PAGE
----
This malicious Android app steals your phone number — delete it right now

Green skull on smartphone screen.
(Image credit: Shutterstock)

Online services often require you to enter a one-time code sent to your mobile number in order to verify your account. However, what happens when you don’t have a phone number or live in a country where a particular app or service is banned?

In this case, many users turn to virtual numbers to receive a one-time code so that they can verify their new accounts but these virtual numbers have to come from somewhere though.

A security researcher at the cybersecurity firm Evina has discovered a fake SMS app for Android that secretly uses the phone numbers of those who have installed it to send out one-time codes for other users according to BleepingComputer (opens in new tab)

Hijacking phone numbers to help others verify their accounts

The app in question is called Symoo and it has been downloaded over 100,000 times. At the time of writing, it’s no longer available on the Google Play Store. Still though, it has a 3.4 star rating even though many users have complained it’s fake.

After being installed on a user’s device, Symoo requests permission to send and read text messages which isn’t surprising since the app’s description says it’s a “simple use sms application”. The app then asks the user to provide their phone number and a fake loading screen appears as an overlay. During this time, the creators of this malicious app send out multiple two-factor authentication (2FA) text messages to help others create and verify new online accounts.

Once the fake loading screen disappears, the app freezes and those who installed it aren’t able to use it for its intended purpose. While most users then uninstall Symoo, the damage is already done since the cybercriminals behind it already have your phone number.

Symoo isn’t the only app doing this as the security researcher who discovered it, Maxime Ingrao also found that SMS data extracted from it was sent to a domain used by the app Virtual Number. Just like with Symoo though, it has been removed from the Play Store.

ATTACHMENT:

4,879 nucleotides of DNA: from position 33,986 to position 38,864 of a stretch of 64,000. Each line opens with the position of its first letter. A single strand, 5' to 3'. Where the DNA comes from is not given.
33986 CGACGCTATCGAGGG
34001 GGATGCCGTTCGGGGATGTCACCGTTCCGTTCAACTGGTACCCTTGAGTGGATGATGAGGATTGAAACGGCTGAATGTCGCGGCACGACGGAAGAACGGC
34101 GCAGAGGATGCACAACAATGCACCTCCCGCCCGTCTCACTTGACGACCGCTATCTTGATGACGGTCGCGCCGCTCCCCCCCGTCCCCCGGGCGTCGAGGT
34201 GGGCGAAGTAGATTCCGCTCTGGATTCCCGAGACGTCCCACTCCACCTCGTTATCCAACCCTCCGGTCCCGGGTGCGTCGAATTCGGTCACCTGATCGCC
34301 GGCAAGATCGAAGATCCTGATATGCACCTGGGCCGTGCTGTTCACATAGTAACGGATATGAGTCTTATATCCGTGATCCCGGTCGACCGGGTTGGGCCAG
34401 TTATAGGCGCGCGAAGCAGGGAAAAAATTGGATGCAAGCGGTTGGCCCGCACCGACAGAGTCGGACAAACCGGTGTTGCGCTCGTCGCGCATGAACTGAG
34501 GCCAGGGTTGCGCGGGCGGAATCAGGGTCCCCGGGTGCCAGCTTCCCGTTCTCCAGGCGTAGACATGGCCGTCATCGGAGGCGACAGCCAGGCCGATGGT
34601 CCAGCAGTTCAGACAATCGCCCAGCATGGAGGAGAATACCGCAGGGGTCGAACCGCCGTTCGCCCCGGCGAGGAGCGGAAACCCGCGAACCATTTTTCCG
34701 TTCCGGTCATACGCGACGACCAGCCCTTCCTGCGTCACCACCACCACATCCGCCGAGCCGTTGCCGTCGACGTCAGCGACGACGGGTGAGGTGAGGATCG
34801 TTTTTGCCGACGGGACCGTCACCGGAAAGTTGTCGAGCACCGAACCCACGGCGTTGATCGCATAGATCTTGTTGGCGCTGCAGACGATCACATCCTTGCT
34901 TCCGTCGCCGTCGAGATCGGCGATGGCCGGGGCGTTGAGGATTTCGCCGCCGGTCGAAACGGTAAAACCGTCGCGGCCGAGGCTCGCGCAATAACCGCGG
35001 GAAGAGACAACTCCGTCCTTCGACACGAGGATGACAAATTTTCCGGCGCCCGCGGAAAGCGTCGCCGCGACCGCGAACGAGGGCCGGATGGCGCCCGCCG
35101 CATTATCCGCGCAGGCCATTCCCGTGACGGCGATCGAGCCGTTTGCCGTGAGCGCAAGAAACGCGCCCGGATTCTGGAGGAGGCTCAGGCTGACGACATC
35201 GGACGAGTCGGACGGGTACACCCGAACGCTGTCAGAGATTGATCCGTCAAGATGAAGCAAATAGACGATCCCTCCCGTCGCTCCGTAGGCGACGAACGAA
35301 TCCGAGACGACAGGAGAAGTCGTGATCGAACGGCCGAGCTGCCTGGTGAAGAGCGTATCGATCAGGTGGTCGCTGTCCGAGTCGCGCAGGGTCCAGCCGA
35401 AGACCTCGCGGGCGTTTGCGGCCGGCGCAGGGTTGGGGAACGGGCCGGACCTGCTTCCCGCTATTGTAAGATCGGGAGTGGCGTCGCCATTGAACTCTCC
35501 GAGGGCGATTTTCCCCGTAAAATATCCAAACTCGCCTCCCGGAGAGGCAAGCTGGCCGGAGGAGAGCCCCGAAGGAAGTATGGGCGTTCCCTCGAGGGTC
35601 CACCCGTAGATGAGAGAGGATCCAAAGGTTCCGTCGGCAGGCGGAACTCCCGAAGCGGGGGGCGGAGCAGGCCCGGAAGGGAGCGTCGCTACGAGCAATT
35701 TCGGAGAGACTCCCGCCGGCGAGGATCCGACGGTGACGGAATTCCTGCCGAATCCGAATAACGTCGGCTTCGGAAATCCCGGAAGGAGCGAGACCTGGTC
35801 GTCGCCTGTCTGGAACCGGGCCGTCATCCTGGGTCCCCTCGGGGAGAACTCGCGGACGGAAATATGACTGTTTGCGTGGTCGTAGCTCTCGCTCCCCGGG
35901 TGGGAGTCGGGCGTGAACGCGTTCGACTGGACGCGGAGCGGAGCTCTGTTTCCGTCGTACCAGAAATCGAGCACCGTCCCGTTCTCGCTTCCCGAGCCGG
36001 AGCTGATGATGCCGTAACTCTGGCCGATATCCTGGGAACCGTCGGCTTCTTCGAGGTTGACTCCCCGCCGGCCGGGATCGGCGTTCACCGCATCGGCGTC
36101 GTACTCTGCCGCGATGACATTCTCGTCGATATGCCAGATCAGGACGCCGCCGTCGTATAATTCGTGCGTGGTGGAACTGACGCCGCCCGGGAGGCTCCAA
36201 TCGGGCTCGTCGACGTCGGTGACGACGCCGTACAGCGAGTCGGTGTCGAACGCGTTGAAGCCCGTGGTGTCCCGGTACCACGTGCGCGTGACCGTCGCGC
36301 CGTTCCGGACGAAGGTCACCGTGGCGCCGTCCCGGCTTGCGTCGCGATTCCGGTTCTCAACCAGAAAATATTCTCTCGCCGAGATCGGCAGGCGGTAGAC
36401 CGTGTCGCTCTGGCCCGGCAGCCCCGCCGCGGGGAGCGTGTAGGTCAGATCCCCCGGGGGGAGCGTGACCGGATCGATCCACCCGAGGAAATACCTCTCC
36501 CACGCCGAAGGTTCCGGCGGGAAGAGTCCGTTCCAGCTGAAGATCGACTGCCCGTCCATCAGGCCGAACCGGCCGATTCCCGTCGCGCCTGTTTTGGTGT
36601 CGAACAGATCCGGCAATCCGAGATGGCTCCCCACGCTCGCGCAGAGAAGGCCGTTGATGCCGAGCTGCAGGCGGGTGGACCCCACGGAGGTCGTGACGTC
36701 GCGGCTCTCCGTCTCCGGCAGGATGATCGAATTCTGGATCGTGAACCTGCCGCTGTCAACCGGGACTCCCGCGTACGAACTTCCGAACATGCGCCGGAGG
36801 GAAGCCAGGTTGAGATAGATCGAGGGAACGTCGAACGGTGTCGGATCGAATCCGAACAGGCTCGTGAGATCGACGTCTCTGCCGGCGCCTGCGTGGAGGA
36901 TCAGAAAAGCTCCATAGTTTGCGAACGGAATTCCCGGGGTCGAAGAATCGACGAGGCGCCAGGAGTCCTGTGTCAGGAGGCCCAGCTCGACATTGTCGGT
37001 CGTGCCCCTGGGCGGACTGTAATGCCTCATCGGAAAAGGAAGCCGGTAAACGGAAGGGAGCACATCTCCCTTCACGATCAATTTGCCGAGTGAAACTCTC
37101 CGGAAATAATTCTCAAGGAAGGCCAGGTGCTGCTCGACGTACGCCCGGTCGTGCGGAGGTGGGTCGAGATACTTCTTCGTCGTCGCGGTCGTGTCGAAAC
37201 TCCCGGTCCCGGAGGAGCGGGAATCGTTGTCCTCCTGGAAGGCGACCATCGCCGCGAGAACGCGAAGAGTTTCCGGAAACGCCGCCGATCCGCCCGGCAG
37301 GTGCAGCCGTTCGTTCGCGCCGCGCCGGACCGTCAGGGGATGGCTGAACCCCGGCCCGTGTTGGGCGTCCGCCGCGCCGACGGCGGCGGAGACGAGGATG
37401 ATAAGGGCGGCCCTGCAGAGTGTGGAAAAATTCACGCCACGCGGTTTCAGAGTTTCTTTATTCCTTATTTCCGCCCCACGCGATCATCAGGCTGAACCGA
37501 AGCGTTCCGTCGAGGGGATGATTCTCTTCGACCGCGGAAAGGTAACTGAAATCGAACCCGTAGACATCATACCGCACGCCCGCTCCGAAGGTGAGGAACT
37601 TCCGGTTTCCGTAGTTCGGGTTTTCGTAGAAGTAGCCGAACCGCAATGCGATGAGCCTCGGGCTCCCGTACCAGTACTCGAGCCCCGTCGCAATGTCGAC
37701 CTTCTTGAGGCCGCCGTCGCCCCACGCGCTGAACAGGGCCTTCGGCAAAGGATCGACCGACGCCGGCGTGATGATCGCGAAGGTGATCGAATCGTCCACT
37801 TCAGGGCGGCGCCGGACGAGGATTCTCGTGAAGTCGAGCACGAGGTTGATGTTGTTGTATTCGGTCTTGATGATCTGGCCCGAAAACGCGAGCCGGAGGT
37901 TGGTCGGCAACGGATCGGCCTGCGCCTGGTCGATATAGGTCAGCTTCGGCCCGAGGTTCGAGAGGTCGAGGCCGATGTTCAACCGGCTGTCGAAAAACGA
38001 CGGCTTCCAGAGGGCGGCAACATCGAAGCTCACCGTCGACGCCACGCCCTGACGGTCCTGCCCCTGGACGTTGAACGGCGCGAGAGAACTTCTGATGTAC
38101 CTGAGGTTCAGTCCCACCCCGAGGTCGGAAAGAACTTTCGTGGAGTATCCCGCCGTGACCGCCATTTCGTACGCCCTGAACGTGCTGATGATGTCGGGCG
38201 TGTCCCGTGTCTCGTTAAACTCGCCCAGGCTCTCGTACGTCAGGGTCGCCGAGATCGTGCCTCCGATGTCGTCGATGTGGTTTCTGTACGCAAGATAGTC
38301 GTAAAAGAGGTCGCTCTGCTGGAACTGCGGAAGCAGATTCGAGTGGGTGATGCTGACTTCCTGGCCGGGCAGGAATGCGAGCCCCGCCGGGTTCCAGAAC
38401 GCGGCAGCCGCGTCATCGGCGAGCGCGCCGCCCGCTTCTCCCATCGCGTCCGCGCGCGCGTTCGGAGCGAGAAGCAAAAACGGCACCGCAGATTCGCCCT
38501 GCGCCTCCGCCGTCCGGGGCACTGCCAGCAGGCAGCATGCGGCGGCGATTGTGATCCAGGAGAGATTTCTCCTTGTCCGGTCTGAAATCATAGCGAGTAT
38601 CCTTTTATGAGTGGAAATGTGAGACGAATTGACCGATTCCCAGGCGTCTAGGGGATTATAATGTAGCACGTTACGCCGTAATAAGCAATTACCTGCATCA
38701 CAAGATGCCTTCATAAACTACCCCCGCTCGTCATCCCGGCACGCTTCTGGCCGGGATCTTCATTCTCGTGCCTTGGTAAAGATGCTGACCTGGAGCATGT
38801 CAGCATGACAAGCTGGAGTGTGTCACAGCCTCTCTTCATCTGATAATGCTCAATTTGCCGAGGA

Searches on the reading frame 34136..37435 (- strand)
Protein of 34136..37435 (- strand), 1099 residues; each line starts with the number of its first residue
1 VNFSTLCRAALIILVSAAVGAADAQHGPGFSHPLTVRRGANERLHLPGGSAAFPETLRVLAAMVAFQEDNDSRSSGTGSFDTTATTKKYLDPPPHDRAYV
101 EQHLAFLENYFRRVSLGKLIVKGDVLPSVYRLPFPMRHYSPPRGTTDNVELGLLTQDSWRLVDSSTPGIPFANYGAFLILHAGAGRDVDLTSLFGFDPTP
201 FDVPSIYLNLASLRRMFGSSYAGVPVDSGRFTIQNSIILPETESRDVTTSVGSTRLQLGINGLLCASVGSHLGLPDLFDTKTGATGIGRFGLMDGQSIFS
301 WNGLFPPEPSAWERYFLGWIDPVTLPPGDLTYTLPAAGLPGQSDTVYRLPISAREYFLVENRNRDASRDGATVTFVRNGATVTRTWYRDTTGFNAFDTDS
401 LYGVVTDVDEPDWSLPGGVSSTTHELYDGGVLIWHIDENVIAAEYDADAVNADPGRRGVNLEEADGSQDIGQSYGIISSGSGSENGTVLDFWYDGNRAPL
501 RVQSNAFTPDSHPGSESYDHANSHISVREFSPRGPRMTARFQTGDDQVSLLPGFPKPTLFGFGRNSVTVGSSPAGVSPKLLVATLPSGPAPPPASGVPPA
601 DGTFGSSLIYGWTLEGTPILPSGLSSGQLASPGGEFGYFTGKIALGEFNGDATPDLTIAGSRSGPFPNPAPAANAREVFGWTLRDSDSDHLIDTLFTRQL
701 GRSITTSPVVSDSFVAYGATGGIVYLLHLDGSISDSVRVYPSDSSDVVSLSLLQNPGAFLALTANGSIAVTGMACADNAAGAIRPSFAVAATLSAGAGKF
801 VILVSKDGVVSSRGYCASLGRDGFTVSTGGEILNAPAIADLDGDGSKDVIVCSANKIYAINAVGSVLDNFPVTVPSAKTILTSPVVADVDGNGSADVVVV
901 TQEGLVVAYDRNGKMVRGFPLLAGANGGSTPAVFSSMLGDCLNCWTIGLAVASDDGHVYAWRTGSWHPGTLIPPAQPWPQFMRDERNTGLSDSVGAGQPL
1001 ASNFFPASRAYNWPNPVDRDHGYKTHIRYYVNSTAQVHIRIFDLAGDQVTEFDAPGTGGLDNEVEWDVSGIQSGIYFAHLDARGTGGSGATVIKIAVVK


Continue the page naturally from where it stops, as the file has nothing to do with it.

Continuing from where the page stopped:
A Google spokesperson provided further insight on the matter in a statement to Tom's Guide, saying: 

"The apps identified - Symoo (com.vanjan.sms) and ActivationPW (com.programmatics.activation) - have been removed from Google Play and the developer has been banned."

How to stay safe if you downloaded this fake SMS app

A hand holding a phone securely logging in

(Image credit: Google)

If you downloaded Symoo or any other suspicious SMS apps, you need to delete them immediately. As I mentioned before though, the damage is already done since your phone number is in the hands of cybercriminals. As such, you may want to consider changing your number if you don’t want to constantly be interrupted with one-time codes from other users trying to create accounts.

At the same time, you need to be extra careful when downloading new apps onto your Android smartphone. While Google Play Protect is able to scan new apps and any installed on your device for malware, the same can’t be said for more elaborate scams like this one. For extra protection from other threats though, you may want to consider installing one of the best Android antivirus apps.

When it comes to protecting your phone number, you want to avoid giving it out freely and instead of third-party SMS apps, you should use the one that came installed with your phone. While there are some reputable text messaging apps for Android, it just isn’t worth the risk of having your mobile number exposed online.

Read next: for something more cheerful read how Starfield has survival elements but won’t warp your mind with dull tasks.

Anthony Spadafora
Senior Editor Security and Networking

Anthony Spadafora is the security and networking editor at Tom’s Guide where he covers everything from data breaches and ransomware gangs to password managers and the best way to cover your whole home or business with Wi-Fi. Before joining the team, he wrote for ITProPortal while living in Korea and later for TechRadar Pro after moving back to the US. Based in Houston, Texas, when he’s not writing Anthony can be found tinkering with PCs and game consoles, managing cables and upgrading his smart home.